From my report about the 2000 and 2002 Bix Fests in Davenport.
by Albert Haim
2000 The Concert at Graveside. The New Wolverine Orchestra, by far the best band in the Festival, was chosen to play at this venue: an excellent choice since the New Wolverines strive to preserve the exact sound of Bix's music. Trevor Rippingale mentioned that the New Wolverines are jazz musicians, and as such are improvisers. However, when it comes to playing music recorded by Bix, they try to play it note for note. I think that this is as it should be. Consider a classic composition. Every note for every instrument is written precisely. The performers bring the composition alive exactly as written. To me, Bix's records are like classic compositions and modern bands that recreate Bix's music should treat the recordings as "classic compositions" and bring them alive again by playing them note for note.The tunes played by the New Wolverines were: Singin' the Blues, I'm Coming Virginia, Davenport Blues, Waiting at the End of the Road, There Ain't No Land Like Dixieland To Me, I'll Be A Friend With Pleasure, Half Way Blues (a composition by an Australian musician), Just A Closer Walk With Thee, and The Wolverine Blues. The selections were interspaced by thoughtful commentaries from Trevor. He honored the Beiderbecke and Shoemaker family members that were present by dedicating some of the songs to them, he expressed how honored he was that the New Wolverines had been selected to play at Bix's graveside, he thanked Bix and Spiegle. Trevor and the New Wolverines were a group of gracious and highly competent musicians who respect and bring back, in an authentic manner, Bix's musical legacy.
Concert at Bix's Gravesite. In my opinion, the highlight of the Festival is the traditional concert at Bix's gravesite, in Oakdale Memorial Park. The Bix Beiderbecke Memorial Jazz Band of New Jersey started the tradition in 1971, and it has been followed each year eversince. This year, the honor of being the band at Bix's gravesite fell upon the New Wolverine Orchestra. This is a first-class group of Australian musicians led by Trevor Rippingale who describes their music as follows, "Our central focus is to celebrate the music of Bix Beiderbecke and the musicians and bands with whom he played. " Trevor plays mostly alto sax and clarinet. Geoff Power is on cornet, Robert Smith on piano, Harry Harman on bass, Strewart Binstead on guitar and banjo, Jim Elliott on trombone and Neil (Chauncey) Macbeth on drums. They play music from the Wolverines, the Trumbauer, the Goldkette and the Whiteman bands, arranged for seven instruments. Of course, the New Wolverines do a great job with the music from the smaller bands. But it is remarkable how this small group of musicians recreate very well the music of the huge Whiteman band. The New Wolverines were in Davenport for the 2000 Festival and had played at Bix's gravesite. Most of the people that I talked to who had seen the New Wolverines in their previous appearance agreed with me that the band sounds even better than they did two years ago! They played the following numbers: Davenport Blues, I'm Coming Virginia, West End Blues, I'll Be A Friend With Pleasure, Black and Tan Fantasy, There Ain't No Land Like Dixieland To Me, Blue River, Riverboat Shuffle, At the Jazz Band Ball and Jazz Me Blues. Trevor prefaced every song with some comments and historical remarks. Since the New Wolverines were doing a tribute to Bix, he included two numbers from Bix's contemporaries, Louis and Duke, as tributes that they would have like to make on behalf of Bix. It was a memorable presentation and we should all thank Trevor and the New Wolverines for their extraordinary efforts to keep Bix's music alive. Those who have never attended the tribute to Bix at gravesite cannot understand what it represents. Being near the place where Bix is buried, seeing the Beiderbecke family stones -in particular Bix's stone with floral offerings (one, a lone red rose deposited on the stone every year by Bix fan Ruediger Machwirth)- and listening to Bix's music played by an excellent group of musicians is an irreplaceable experience.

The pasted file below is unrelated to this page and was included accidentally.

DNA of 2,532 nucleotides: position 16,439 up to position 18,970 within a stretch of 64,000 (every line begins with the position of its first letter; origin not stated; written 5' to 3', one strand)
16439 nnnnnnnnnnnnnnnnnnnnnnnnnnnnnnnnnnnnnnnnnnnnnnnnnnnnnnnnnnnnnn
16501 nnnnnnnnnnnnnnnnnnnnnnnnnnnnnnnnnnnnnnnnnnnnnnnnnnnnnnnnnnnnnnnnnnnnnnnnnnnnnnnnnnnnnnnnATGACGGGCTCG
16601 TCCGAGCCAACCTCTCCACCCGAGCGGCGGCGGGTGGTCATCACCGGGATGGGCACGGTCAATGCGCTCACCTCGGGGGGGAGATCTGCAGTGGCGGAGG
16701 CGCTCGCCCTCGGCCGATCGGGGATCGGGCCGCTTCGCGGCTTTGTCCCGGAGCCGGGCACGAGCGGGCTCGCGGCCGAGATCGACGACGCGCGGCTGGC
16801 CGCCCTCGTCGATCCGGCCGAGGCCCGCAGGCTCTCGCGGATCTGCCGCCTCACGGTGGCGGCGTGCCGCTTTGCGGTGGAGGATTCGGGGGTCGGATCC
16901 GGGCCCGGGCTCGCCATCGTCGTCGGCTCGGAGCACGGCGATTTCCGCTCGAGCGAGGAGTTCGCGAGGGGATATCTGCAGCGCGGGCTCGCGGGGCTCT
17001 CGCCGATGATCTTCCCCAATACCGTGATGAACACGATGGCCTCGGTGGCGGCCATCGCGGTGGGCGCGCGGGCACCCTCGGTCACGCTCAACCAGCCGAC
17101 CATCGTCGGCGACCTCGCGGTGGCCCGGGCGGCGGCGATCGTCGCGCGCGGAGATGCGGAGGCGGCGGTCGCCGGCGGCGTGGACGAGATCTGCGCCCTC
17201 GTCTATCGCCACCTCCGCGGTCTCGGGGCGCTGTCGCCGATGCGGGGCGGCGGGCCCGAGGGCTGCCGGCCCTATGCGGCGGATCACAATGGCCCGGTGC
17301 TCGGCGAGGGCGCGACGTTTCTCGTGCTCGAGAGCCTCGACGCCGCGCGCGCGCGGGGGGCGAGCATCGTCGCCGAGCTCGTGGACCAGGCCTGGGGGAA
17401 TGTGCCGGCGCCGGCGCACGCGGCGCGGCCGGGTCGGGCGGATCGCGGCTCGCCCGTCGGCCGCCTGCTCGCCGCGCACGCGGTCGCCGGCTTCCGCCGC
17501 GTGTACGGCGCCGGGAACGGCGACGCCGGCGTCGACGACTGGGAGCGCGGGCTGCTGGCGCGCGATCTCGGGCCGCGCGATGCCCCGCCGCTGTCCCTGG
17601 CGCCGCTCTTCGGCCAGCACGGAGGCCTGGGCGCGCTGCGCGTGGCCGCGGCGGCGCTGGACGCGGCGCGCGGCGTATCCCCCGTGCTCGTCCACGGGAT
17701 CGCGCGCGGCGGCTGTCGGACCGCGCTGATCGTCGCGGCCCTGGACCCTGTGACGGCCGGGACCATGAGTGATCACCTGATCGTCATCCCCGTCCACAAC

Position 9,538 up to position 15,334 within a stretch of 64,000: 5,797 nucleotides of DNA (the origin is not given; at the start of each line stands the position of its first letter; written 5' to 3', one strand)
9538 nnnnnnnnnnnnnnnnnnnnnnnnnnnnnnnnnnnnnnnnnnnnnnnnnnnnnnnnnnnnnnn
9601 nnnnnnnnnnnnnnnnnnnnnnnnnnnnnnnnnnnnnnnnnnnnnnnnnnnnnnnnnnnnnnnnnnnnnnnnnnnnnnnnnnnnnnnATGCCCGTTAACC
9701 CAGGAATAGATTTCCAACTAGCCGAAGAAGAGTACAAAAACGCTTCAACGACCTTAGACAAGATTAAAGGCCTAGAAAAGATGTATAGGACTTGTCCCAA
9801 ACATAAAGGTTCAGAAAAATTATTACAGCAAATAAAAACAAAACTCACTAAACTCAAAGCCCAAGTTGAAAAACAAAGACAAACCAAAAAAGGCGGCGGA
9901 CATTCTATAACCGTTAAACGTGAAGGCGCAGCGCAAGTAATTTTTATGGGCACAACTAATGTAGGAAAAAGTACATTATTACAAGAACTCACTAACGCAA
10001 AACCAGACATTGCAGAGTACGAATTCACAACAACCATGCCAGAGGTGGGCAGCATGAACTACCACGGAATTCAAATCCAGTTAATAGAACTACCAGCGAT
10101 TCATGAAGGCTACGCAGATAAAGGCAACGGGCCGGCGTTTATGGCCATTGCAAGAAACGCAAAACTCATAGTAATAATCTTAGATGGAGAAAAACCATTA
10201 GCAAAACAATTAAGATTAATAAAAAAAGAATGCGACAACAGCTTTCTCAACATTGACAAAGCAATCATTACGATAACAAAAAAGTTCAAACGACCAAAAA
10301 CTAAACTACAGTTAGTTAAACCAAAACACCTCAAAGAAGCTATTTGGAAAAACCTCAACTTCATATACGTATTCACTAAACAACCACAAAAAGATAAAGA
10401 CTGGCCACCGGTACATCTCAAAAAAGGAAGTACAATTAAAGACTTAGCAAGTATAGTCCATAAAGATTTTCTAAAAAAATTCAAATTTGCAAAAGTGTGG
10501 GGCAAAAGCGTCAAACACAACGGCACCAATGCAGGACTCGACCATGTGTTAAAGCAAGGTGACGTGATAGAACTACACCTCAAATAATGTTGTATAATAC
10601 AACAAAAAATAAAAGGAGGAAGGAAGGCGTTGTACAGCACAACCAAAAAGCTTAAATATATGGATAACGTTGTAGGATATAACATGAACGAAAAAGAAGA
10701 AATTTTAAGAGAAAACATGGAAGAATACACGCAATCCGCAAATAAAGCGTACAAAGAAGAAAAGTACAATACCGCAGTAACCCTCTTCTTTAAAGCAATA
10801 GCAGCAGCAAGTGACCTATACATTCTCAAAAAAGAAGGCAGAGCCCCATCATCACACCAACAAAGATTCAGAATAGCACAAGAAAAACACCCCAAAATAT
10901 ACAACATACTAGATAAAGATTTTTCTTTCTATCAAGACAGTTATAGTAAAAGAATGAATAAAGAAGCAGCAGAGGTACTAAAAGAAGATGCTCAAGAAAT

Also at the 2000 Festival:
Alann Krivor, a grand nephew of Jean Goldkette was at the Festival for his second visit and presented the Second Jean Goldkette Award to Trevor Rippindale and The New Wolverine Orchestra. The award was a conductor's baton mounted on a picture frame. Alann runs the Goldkette Foundation.